Thanks for the advice, I'm looking to explore the JDialog option now (already tried dann.dev's example). If you don't mind me asking, why is the JDialog a better option than a JFrame? Can these dialogs hold tables as well? Looking at your example, it looks like they are quite capable of many things –  WilliamShatner Apr 2 '12 at 21:51
@William: A JDialog can hold anything a JFrame can hold. The main strength of these is when you need a modal dialog -- a window that has focus and won't let the user back to the main application until the dialog window has been closed, but it's also quite useful for non-modal windows if you want that window to remain above the main application window. –  Hovercraft Full Of Eels Apr 2 '12 at 22:24

Add an onClose listener that sets the button to enabled when the user(or program) closes the frame. Likewise add a line to disable the button in the call that opens the frame in the first place.

share|improve this answer
I think this is the way it should be done, however I'm unsure of how to do it. I'm a little confused as to how the listener works. Do I want to add the windowlistener to the frame and then override windowclosing? –  WilliamShatner Apr 2 '12 at 21:21
Although I have already chosen an answer for the question, I'm still interested in your answer if you'd like to provide it! –  WilliamShatner Apr 2 '12 at 22:27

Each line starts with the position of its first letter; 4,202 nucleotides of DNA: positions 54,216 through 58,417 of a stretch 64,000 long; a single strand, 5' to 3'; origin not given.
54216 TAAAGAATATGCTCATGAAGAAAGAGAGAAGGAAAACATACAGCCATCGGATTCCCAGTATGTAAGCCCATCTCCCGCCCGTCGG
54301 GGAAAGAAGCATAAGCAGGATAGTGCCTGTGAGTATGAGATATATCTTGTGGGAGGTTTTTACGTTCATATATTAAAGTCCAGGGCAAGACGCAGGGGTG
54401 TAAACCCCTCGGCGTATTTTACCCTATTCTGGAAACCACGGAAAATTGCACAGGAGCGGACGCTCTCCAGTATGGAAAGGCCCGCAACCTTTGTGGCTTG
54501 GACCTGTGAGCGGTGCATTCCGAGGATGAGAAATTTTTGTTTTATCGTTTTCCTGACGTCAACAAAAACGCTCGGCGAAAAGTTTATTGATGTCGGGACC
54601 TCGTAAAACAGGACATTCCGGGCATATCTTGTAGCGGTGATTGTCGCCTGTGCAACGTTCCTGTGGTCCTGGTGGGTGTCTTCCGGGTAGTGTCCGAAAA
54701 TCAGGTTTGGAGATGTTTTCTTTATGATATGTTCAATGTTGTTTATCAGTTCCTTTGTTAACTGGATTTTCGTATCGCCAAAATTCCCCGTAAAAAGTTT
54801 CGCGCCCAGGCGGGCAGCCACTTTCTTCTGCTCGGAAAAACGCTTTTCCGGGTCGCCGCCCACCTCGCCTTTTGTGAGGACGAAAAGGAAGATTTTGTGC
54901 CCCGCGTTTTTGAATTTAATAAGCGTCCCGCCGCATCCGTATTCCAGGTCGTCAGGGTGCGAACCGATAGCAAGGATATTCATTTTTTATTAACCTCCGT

Unfortunately, I guessed the wrong library and do not know how to do this in swing, but http://stackoverflow.com/questions/7650990/java-jframe-intercept-exit-on-close-‌​to-save-data might help. –  Thomas Apr 3 '12 at 2:08
Thanks for the link, I'll also give this way a try. I'm curious to see how it works. –  WilliamShatner Apr 3 '12 at 13:55

If your intention is to have the button only create a single window, I would suggest rather then disabling enabling the button, you have it point to a single JFrame, so somewhere in your code, have a class variable:

JFrame myFrame = null;

Then the button code should be:

If (myFrame == null) {
    myframe = new JFrame();
    //set up the frame etc
} else {
    //code to bring focus to myFrame

To be honest I can't quite remember the best way to bring focus to the window, but here are a few links:

Howto bring a Java window to the front?

share|improve this answer
I'm not too concerned about the focus of the component. Rather, I'm not wanting to allow the component to be created more than once. But once the component is closed, I'm wanting the user to have the option to open it back up. –  WilliamShatner Apr 2 '12 at 21:13
Do you want information saved in there? Or a new one to pop up? –  dann.dev Apr 2 '12 at 21:22
Just a new one to pop up. (Every time the button is clicked it displays a string and a random number, nothing that really needs to be saved. It is more for learning purposes) –  WilliamShatner Apr 2 '12 at 21:23
That's what the above will do, it's an example of a singleton approach, as long as you are always opening it from the same class, you can never get more then one, may need to be tweaked to regenerate the random number though, you can see more here onjava.com/onjava/2003/08/27/singleton.html. –  dann.dev Apr 2 '12 at 21:26
With that said though, what you probably want is a JDialog or JOptionPane as Hovercraft Full Of Eels has suggested. –  dann.dev Apr 2 '12 at 21:27

Your Answer


By posting your answer, you agree to the privacy policy and terms of service.

Not the answer you're looking for? Browse other questions tagged or ask your own question.